Judy Appel Touts Experience in Education, Vows to Take on Charters

15th Assembly District candidate Judy Appel, who serves on the Berkeley Unified School District board. (Guy Marzorati/KQED)

This story is part of a weekly series of profiles of candidates running for the 15th Assembly District. You can see all the profiles and news about this race here.

You don't have to talk with Judy Appel for long to figure out the issue driving her candidacy for Assembly in the 15th District.

"Education is really my sweet spot in this election," Appel said. "My number one priority is education, so my first piece of legislation will be around education."

Appel was first elected to the Berkeley Unified School District board in 2012, and she says her time on the board has cultivated a deep knowledge of school financing, including the Local Control Funding Formula that now dictates how districts  get money from the state.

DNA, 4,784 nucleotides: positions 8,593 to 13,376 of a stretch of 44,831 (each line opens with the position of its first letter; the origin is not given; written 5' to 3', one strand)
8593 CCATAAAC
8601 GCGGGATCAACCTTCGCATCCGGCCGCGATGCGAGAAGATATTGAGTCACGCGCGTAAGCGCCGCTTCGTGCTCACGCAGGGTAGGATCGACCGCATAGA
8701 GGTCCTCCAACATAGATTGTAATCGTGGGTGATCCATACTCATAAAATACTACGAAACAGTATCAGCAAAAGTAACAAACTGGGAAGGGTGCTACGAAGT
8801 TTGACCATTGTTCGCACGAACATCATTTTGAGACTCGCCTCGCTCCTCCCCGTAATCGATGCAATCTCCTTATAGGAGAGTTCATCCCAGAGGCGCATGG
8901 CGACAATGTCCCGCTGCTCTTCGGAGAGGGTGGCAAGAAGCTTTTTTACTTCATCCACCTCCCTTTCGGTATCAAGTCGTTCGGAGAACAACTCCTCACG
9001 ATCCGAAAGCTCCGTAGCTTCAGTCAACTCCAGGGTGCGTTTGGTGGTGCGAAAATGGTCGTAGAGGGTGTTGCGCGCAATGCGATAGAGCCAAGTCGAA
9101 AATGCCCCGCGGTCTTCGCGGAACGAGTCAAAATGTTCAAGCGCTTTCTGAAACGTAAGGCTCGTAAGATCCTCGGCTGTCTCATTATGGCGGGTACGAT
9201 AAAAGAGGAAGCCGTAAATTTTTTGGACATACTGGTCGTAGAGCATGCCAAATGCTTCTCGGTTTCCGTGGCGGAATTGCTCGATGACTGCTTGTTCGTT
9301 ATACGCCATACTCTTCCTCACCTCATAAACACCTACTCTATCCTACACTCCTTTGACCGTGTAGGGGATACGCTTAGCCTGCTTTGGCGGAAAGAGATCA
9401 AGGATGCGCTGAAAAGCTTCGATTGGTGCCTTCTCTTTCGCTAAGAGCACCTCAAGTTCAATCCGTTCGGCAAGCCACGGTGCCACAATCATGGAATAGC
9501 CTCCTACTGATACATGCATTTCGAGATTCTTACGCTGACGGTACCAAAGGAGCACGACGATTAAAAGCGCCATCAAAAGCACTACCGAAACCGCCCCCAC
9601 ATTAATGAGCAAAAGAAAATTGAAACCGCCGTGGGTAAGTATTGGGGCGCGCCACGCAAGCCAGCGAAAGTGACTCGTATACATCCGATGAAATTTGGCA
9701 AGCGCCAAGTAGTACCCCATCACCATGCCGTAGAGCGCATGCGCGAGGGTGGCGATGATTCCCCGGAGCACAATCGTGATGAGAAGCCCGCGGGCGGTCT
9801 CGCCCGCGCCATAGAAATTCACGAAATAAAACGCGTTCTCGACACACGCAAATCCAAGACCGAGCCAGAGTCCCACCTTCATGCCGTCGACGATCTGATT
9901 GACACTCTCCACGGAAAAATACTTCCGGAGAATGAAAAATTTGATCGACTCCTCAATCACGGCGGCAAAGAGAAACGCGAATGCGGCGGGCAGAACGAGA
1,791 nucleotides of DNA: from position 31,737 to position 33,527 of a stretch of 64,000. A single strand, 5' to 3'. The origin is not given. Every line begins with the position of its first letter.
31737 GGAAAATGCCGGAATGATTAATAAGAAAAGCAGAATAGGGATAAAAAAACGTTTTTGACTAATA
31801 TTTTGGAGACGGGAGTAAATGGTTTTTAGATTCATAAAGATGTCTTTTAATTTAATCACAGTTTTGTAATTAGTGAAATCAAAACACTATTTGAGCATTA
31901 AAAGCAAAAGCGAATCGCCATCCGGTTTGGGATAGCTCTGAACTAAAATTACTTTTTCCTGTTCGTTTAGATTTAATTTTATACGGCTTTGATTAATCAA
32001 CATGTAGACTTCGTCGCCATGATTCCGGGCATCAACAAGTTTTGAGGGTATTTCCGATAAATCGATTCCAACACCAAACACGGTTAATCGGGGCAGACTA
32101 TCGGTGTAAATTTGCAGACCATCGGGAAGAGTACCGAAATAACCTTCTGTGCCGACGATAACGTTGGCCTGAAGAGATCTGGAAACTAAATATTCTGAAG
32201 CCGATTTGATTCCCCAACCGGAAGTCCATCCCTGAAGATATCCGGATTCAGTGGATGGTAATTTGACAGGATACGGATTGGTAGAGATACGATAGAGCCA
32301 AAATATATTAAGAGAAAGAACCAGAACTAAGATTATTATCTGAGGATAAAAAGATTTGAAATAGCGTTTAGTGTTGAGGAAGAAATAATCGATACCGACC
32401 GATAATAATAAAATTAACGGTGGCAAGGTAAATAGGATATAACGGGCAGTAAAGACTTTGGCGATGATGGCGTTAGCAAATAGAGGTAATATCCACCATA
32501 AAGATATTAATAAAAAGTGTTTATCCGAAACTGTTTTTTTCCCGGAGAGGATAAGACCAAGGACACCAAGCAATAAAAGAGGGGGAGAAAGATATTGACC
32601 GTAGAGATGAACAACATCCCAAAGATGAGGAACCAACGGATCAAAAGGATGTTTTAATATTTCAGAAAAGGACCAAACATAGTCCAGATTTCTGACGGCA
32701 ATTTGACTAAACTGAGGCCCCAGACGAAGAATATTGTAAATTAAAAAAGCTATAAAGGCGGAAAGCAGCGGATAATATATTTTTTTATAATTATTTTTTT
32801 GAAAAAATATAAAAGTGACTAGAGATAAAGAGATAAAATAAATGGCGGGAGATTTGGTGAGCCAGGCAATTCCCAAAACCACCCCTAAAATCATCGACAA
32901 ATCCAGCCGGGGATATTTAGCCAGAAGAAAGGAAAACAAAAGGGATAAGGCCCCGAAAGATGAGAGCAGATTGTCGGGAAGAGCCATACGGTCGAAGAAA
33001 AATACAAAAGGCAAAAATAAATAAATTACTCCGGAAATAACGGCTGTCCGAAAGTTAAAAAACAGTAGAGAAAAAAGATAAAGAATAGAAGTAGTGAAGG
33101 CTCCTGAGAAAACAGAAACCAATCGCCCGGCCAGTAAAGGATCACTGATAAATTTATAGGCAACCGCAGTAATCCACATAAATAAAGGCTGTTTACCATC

"It took a lot of years to learn that, and we need someone with that deep understanding of how school districts work in order to really be able to move us forward in the state," Appel said.

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Appel's time on the school board has also given her a taste of perhaps the most controversial education issue in the district: charter schools.

The proliferation of charters is most acutely felt at the southern tip of the 15th district, in Oakland. The California Charter Schools Association says a larger percentage of public school students are served by charters in Oakland than in any urban school district in the state.

Like nearly all her Democratic rivals in the race, Appel says the state legislature needs to halt the growth of charters.

"I will support a cap at the very least on charter schools, because we really need to limit the impact that they're having on local school districts," Appel said.

She is also advocating for greater transparency of charter school finances, and increased oversight power for school boards over charters in their district.

Appel is supported in the race by the California Teachers Association, the powerful union that has sparred with charters, many of which are not unionized.

"It's really relevant in this district, where both in West Contra Costa and Oakland, we have so many charter schools that our public school children are really suffering," Appel added.

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